Accessing the Core

There is a lot of talk about “the core”, and just as much confusion.  In functional anatomical terms what are we talking about when we discuss the core, why is it important, and how do we access it?

When we talk about the core we typically are referring to the collection of muscles that surround and support the abdominal region, and that stabilize the spine.  These muscles include all of the abdominal muscles, the posterior spinal muscles, the pelvic floor muscles, and the diaphragm.

When these muscles are strong, flexible, and working together in a coordinated manner we experience greater strength, ease of movement, and vitality.  It is when these core stabilizers become imbalanced with each other that we can get into trouble and begin experiencing dys-function and possibly pain.  Your spine is naturally curved in a gentle S-curve when viewed from the side.  This curve allows your body to evenly distribute body weight and provide shock absorption as you move through your daily live.  If your “core” muscles become overly weak, strong, flexible, tight, or are not working together in a coordinated manner the curves in your spine can begin to distort leading to degeneration, pain, and eventual decreased functional abilities.

There is no one, (or two or three…) magic exercise for the core.  The first and most important step is to bring your awareness to your core muscles and learn to engage them in a balanced and coordinated manner.  Here are a few of my favorite approaches to do just that:

  1. Table push downs:  Sitting in front of a table with your feet resting flat on the floor, and your hands on top of the table palms down, focus keeping your elbows in at your sides and your shoulders down as you press your hands down into the table.  Exhale as you push down and hold for a count of three, and then relax.  As you do this you should feel a gentle tightening and drawing in of your lower abdomen.  This is your TVA (transversus abdominis) which is your deepest abdominal muscle.  The great thing is that when ever you engage your TVA your pelvic floor muscles are engaged also, so this is a 2 for 1!
    (It has been estimated that the contraction of the TVA and other muscles reduces vertical pressure on the intervertebral discs bays as much as 40%.  *Hodges P.W., Richardson C.A., Contraction of the abdominal muscles associated with movement of the lower Limb.  Physical Therapy. Vol. 77 No. 2 February 1997.)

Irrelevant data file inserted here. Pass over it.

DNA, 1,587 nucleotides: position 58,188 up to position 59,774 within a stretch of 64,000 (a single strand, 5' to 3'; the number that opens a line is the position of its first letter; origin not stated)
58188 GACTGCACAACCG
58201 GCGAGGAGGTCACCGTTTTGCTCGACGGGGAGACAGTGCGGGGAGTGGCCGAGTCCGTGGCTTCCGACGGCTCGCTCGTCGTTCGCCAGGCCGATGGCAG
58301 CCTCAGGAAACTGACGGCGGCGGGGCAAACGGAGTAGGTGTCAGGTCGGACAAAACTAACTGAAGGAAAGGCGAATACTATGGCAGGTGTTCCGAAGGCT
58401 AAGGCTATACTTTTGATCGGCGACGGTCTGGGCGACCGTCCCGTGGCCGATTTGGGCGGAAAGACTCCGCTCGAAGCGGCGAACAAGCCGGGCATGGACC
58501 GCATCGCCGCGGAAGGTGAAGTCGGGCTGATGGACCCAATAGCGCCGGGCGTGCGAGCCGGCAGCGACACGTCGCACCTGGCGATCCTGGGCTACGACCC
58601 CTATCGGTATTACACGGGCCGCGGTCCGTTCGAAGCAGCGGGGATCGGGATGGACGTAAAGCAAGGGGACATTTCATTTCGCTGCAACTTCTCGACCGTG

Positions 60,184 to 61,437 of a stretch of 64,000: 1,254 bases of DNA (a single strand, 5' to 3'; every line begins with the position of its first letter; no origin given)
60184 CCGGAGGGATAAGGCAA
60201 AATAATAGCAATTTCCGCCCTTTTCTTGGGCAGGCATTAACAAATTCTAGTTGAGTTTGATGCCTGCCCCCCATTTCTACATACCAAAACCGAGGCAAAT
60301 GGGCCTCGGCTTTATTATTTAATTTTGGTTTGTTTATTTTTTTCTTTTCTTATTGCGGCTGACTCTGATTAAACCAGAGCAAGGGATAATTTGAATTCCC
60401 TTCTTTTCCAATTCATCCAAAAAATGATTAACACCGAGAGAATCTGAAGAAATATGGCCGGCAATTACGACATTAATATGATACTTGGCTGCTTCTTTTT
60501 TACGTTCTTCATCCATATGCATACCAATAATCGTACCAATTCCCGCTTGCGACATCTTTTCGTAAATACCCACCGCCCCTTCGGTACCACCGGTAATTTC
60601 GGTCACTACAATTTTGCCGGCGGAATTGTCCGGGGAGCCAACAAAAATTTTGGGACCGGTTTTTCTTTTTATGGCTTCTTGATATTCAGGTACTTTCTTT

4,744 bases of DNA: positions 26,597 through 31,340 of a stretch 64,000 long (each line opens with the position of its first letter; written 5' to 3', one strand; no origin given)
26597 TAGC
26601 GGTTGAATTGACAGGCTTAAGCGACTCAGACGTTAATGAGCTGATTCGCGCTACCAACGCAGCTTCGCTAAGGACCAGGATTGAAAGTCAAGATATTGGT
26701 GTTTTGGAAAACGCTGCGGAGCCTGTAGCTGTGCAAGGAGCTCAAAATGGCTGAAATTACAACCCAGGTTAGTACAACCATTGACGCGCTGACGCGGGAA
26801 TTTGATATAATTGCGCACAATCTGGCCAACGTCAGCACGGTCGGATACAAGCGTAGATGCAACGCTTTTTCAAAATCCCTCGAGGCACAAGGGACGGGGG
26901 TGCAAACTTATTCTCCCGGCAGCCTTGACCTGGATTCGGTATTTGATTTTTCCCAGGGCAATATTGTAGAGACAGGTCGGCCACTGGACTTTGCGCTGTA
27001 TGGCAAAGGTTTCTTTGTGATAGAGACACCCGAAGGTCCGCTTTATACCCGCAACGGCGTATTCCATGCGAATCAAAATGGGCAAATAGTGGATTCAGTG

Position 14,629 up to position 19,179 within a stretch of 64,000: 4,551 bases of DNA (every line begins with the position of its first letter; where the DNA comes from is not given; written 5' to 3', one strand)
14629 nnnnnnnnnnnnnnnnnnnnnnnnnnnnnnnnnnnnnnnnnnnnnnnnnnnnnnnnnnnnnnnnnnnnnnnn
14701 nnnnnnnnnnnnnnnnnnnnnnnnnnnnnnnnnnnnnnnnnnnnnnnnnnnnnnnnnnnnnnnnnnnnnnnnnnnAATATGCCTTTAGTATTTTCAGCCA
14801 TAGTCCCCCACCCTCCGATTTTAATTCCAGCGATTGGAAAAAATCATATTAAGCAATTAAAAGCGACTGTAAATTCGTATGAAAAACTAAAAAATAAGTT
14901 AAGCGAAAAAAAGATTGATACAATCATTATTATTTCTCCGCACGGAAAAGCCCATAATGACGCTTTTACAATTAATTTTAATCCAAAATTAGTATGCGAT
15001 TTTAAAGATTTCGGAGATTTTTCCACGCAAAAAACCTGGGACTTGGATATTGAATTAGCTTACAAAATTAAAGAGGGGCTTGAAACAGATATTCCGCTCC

2. Table push ups:  Still sitting in front of the table, bring your hands into loose fists with the thumb side of the hand facing up and place your hands underneath the edge of the table.  Continuing to keep your elbows in at your sides and shoulders down, inhale and press your hands up into the table for a count of 3, then relax.  When you do this you should feel the small muscles on either side of your lower spine engage.  These are your multifidi muscles.  These muscles are a group of deep spinal muscles that run up and down the spine each spanning 3 joint segments.  These muscles offer stability to help the vertebra work more effectively, and reduce degeneration of the joints of the spine.
  3. Weighted inhalations:  Lying down on your back with a 1-2 pound bag of rice or beans on your belly right below your ribs, breathe in deeply through your nose filling out your belly so that the bag rises, then exhale relaxing and softening the belly.  This helps engage the diaphragm as you breathe in.  The diaphragm is your primary respiratory muscle and separates your thoracic cavity from your abdominal cavity.  This muscle connects with your TVA, as well as the top 3 vertebrae of your lumbar spine.  You can gradually increase the weight of the bag up to 5 lbs as long as you do not have a compromised respiratory system (COPD, asthma) and using higher weights is not indicated with young children or the elderly.
  4. Somatics:  Most Somatics sequences (Feldenkrais, Hanna) focus on coordinating movements in the core, alone with the breath.  These are a resting exercise of mindfulness of movement and can help you increase your awareness of your core, and improve your engagement of the core.  In addition to Somatics, Yoga and Pilates are two great ways to improve balance and coordination in your core since they focus on the entire body, rather than just isolating out one muscle at a time.  Enjoy taking some time getting familiar with your deepest core muscles and reaping the results in increased health, well being, and vitality.

“My strength comes from the abdomen.  It’s the center of gravity and the source of real power.” ~Bruce Lee

Katey Hawes, owner and founder of Posabilities, Inc.., is a physical therapist, registered yoga teacher, and yoga therapist.

You may find her at Facebook.com/posabilities4u, Twitter @Posabilities4u, and .

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